Are the new UK RN OPVs a waste?

Today, BAE Systems announced the beginning of the construction of three new 90m-long Offshore Patrol Vessels that will be delivered from 2017 and there has been much praise for going ahead with this acquisition.

Unfortunately it seems to be a big smokescreen as these are being built to serve an industrial purpose not Royal Navy requirements. Although some might see nothing wrong with that as we do need to preserve the UK’s naval shipbuilding capacity and skills, other countries do the same (think France with additional Mistrals and Gowind OPVs).


Let’s put it like this, the 90m OPV design being used to build the Forth, Medway and Trent is similar to that BAE used to build three ships for Trinidad and Tobago. They did not want the ships and BAE managed to sell all three to the Brazilian Navy at a nice knock-down price of £133million (about £44million each) although second hand were basically new.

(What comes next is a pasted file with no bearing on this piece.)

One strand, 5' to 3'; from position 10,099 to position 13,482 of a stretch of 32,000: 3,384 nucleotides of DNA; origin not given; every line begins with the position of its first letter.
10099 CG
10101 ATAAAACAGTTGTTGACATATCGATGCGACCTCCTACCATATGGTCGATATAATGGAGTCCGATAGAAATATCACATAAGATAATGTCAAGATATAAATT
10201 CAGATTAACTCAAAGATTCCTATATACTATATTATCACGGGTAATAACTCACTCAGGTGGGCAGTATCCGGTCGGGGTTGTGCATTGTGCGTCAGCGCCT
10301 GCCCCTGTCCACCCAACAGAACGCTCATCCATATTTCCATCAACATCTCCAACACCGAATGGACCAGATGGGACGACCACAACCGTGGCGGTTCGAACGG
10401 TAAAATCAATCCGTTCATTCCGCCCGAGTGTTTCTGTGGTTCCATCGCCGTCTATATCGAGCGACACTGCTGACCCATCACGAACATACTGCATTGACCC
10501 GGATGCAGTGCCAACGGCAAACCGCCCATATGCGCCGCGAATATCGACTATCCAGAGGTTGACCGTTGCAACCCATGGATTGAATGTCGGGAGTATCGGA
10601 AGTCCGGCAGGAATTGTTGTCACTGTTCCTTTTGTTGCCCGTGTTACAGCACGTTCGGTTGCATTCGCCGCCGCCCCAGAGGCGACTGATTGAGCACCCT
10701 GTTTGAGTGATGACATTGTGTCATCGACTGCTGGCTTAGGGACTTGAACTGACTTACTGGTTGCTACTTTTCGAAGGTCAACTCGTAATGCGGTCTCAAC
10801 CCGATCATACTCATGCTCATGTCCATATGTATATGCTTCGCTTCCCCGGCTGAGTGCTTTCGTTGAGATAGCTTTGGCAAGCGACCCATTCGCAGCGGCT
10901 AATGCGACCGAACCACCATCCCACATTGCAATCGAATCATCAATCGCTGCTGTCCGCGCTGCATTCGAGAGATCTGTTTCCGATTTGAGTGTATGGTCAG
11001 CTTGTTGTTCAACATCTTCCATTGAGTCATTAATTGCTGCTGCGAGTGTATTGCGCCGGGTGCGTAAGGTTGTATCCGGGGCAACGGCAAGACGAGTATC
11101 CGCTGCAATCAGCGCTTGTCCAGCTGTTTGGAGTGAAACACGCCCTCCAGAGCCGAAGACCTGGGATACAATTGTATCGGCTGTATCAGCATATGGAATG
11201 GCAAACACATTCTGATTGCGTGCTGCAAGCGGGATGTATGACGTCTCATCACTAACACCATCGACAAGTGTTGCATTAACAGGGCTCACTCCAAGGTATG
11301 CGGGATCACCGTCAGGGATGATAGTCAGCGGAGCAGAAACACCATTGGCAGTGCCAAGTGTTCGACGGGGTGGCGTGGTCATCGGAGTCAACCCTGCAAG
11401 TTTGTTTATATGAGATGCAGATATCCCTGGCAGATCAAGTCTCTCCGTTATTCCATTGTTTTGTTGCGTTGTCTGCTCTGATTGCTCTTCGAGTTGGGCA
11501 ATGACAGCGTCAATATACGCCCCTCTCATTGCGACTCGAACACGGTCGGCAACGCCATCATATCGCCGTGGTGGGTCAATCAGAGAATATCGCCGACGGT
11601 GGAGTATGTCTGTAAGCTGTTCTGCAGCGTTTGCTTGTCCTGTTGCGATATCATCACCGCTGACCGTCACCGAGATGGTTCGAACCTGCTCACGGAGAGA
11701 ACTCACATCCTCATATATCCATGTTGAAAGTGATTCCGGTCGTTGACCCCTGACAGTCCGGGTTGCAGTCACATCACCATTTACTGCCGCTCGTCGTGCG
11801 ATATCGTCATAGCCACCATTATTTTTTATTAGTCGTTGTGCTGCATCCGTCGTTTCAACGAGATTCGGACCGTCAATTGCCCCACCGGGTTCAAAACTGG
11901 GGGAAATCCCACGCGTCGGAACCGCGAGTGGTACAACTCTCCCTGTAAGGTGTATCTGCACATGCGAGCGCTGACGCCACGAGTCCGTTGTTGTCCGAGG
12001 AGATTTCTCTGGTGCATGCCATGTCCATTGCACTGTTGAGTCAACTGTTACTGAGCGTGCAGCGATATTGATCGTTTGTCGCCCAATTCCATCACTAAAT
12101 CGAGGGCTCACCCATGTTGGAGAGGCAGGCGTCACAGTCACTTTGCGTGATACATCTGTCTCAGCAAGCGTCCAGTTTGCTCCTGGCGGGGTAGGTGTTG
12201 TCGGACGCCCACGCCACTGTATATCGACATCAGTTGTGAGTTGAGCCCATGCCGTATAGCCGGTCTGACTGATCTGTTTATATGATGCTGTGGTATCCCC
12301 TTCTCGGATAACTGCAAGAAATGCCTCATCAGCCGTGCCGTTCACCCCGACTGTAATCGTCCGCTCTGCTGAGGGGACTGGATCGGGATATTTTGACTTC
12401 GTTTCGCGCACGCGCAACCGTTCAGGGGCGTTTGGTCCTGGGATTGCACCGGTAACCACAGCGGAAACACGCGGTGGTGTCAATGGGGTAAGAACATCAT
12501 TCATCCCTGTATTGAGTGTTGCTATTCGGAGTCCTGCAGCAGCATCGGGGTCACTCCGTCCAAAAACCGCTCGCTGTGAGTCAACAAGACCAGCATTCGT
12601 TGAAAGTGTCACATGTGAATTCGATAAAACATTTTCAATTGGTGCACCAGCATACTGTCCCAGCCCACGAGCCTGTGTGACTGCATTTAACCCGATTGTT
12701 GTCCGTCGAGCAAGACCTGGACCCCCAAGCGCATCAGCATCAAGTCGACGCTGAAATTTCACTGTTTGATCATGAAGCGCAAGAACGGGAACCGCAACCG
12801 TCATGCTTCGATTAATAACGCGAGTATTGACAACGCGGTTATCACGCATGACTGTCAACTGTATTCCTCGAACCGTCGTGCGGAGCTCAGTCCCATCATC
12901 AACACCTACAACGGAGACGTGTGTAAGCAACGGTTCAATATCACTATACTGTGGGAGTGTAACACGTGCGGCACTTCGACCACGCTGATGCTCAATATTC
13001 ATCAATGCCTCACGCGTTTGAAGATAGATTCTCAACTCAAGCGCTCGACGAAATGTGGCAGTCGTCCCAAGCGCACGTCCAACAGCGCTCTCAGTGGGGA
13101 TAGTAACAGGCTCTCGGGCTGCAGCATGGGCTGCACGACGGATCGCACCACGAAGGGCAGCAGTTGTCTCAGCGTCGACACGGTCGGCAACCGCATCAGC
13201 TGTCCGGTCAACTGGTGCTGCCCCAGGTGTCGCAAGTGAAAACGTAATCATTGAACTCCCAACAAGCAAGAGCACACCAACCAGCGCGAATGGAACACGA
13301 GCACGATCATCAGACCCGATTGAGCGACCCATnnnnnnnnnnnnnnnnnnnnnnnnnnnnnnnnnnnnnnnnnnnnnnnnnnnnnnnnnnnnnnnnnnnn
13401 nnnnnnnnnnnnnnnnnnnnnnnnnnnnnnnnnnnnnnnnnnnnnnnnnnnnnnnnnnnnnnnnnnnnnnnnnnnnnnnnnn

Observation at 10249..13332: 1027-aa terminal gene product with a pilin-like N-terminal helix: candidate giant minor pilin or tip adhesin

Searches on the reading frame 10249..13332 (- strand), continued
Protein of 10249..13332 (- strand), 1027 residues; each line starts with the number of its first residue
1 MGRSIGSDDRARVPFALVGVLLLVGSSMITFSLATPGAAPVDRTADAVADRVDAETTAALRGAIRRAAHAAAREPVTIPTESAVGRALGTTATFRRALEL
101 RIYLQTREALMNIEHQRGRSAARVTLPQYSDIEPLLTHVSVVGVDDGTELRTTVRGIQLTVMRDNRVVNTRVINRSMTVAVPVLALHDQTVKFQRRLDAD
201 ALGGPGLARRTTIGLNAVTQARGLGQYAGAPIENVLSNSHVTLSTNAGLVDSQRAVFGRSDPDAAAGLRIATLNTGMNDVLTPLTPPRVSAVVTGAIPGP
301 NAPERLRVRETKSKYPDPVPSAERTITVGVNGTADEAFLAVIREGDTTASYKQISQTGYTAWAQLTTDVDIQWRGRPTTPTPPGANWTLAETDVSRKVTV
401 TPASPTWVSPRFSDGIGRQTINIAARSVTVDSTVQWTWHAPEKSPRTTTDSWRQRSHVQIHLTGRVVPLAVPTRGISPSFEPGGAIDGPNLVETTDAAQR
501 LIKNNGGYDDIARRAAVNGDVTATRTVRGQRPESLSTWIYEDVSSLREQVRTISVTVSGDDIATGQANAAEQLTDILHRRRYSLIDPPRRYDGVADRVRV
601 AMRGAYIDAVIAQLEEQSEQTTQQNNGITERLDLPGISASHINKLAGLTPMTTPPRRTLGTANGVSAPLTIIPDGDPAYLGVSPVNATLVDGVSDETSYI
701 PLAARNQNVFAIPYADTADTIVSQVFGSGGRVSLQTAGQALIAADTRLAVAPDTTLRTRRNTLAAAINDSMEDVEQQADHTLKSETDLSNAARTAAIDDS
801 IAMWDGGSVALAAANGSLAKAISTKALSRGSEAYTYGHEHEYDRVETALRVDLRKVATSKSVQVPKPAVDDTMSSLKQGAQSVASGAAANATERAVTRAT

So the Royal Navy gets the same three at a cost of £348 million (£116 million each) almost three times the price. Even Trinidad and Tobago were due to pay £155 million for all three!

The Royal Navy already has the relatively new River-class OPVs in service. So why replace them so soon? Yes they are larger and have a better aviation capability, but the answer is due to an industrial policy developed by the last government when it signed the Terms of Business Agreement (ToBA) with BAE Systems in 2009 to guarantee shipbuilding and support work worth £230 million a year.

With the QE carrier work moving on there is a bit of a gap opening up between them and the initiation of work on the Type 26 therefore the MoD decided to fill this with the OPVs. Although not an urgent requirement the RN can always use three more OPVs but these will replace the Rivers, not add to them because the RN does not have enough crew for three more ships.

Could the money have been better spent on something else like a maritime patrol aircraft capability for the RN that the Coalition government stupidly canned in 2010? That would seem like the most pressing requirement that has not really been addressed.


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